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Aaron Copland (1900-1990)

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Aaron Copland was born in New York at the turn of the century, and developed a uniquely American compositional style. Although his older brother and sister had been given music lessons, Coplandís family did not have a great proclivity towards music. In fact, Coplandís parents initially denied him music lessons as they felt that their older children had not benefited from the study of instruments. Thus, Copland began studying the piano at the late age of fourteen. His sister introduced him to the piano, and Copland soon surpassed her skills. He studied on his own for a year and a half, and then beseeched his parents to hire a music teacher. After studying with a local teacher, Copland made arrangements to take a course in harmony from Rubin Goldmark, a renowned theoretician. Around the age of sixteen, he had begun to develop a great interest in composition.

Although Goldmark introduced Copland to the ftmndamentals of composition and harmony, Goldmark was not open to modern forms of musical expression. Therefore, he did not encourage Coplandís initial works. After completing high school, Copland looked to Europe as the site of musical education. He applied to a new American music school in France, and was the first pupil to be accepted. Initially, Copland found the academic overtones at the Fontainebleu Conservatory to be aggravatingly stuft~,í. However, he soon took a class from Nadia Boulanger, a harmony instructor, under whose direction Coplandís abilities burgeoned. Although it was unusual for a musician to study under a woman, Copland found Boulanger to be receptive to the novelty of contemporary music. He discovered the growth of modern styles, and experimented with his own musical preferences. Boulanger supported Coplandís desire to become a composer, and when he completed his three year course at the conservatory, he returned to New York with a commission from Boulanger to write a symphony.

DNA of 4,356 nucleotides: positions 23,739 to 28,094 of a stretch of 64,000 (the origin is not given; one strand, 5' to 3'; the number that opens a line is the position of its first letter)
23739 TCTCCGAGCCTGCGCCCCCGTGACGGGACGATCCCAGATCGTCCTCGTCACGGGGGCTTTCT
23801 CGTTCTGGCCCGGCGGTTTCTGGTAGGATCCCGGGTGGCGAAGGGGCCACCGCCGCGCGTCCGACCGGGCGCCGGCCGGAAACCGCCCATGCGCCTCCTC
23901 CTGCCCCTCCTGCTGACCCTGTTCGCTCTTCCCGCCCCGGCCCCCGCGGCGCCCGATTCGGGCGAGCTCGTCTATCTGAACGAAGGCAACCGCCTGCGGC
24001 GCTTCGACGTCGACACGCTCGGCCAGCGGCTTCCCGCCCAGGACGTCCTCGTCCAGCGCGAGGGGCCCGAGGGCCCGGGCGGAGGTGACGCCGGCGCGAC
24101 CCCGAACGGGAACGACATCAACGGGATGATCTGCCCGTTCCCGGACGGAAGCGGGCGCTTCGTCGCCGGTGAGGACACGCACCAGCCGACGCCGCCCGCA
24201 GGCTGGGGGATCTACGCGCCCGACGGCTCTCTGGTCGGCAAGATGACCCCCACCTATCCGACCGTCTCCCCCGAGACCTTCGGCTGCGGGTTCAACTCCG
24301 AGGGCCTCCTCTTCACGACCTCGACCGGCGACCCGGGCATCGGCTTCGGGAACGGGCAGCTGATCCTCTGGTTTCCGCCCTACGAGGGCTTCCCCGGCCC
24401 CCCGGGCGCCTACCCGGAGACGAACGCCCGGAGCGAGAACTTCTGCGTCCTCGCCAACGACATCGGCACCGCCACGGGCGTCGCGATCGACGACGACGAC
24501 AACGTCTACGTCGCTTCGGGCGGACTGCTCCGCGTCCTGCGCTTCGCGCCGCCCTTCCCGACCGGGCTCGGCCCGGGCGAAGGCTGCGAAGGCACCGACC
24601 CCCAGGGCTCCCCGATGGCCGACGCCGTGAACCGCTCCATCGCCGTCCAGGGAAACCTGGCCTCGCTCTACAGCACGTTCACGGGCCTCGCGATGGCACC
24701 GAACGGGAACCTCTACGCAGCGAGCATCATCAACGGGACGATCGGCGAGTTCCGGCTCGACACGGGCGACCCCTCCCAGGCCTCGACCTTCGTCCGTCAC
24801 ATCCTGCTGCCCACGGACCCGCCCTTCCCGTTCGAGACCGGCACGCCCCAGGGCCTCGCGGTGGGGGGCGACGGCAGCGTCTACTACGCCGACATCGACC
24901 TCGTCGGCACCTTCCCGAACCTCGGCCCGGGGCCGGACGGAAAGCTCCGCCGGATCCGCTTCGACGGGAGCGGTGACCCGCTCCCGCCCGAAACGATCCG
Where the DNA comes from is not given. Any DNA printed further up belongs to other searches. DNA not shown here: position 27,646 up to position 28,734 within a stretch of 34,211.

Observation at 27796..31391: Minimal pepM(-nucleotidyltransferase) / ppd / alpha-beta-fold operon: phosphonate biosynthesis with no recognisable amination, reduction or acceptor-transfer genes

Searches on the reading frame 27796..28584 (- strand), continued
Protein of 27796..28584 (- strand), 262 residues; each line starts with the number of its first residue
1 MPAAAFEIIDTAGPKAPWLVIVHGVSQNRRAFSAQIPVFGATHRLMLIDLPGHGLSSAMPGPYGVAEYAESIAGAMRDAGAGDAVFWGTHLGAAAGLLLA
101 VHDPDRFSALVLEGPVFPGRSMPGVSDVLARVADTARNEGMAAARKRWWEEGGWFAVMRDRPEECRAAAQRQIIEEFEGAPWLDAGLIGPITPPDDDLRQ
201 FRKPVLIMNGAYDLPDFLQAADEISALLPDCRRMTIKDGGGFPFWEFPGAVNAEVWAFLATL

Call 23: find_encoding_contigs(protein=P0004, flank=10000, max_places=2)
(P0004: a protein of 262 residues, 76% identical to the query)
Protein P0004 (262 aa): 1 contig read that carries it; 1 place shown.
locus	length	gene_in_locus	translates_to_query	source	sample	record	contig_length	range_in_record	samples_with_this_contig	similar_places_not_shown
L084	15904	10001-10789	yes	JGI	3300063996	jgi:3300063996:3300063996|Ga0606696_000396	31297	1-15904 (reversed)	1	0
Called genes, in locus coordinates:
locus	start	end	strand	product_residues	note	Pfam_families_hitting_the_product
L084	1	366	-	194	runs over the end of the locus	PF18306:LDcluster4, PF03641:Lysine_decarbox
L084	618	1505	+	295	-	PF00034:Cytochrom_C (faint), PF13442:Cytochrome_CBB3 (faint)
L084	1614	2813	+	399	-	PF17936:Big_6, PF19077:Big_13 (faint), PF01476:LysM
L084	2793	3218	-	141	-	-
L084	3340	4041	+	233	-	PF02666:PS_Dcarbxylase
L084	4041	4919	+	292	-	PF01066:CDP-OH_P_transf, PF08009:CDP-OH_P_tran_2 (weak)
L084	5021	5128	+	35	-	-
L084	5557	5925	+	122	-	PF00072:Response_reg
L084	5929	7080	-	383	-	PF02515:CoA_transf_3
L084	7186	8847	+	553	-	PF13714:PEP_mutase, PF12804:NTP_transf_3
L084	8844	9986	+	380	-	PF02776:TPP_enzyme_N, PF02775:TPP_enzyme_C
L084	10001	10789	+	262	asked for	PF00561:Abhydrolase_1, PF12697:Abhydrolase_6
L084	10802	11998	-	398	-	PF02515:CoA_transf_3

In 1924 the League of Composers accepted and performed Coplandís music for an upcoming concert. This was the first time that Coplandís music was performed in the United States. Serge Koussevitzky, the director of the Boston Symphony Orchestra, became an avid supported of Coplandís works, and continually encouraged him to write new pieces that the Boston Symphony would then perform.

By the age of twenty-five, Coplandís work was well recognized, but he was unable to support himself financially. Fortuitously, he won the Guggenheim Fellowship, enabling him to spend two years without financial obligations. Free to concentrate on composing, he began to write prolifically. In the 1930s Copland began examining his works, and decided to establish a simpler, clearer compositional style that would be more accessible to all audiences. During a significant visit to Mexico City, Copland heard some native dance tunes that he then incorporated into a symphony. He went on to include American folk songs into his music, establishing a decidedly unique compositional style that was beloved by his audiences. He wrote pieces for people from all walks of life, producing operas, radio music, and motion picture theme songs.

Copland emphasized the importance of encouraging other composers to produce new music. He founded the Copland-Sessions concerts and the Yaddo Festival, and worked with the National Society for Contemporary Music. Additionally, Copland became a renowned speaker on musical composition and development. He was granted a doctorate from Princeton, and became a lecturer at Harvard. In addition, President Johnson awarded him the Medal of Freedom in recognition of his patriotic music. A man who transcended the bounds of musical tradition, Copland received the Pulitzer Prize in music. A much celebrated composer, Copland transformed American music, going beyond accepted compositional forms, and discovering an untapped world of beauty and harmony.

Notes by Shanaira Udwadia (June-2001)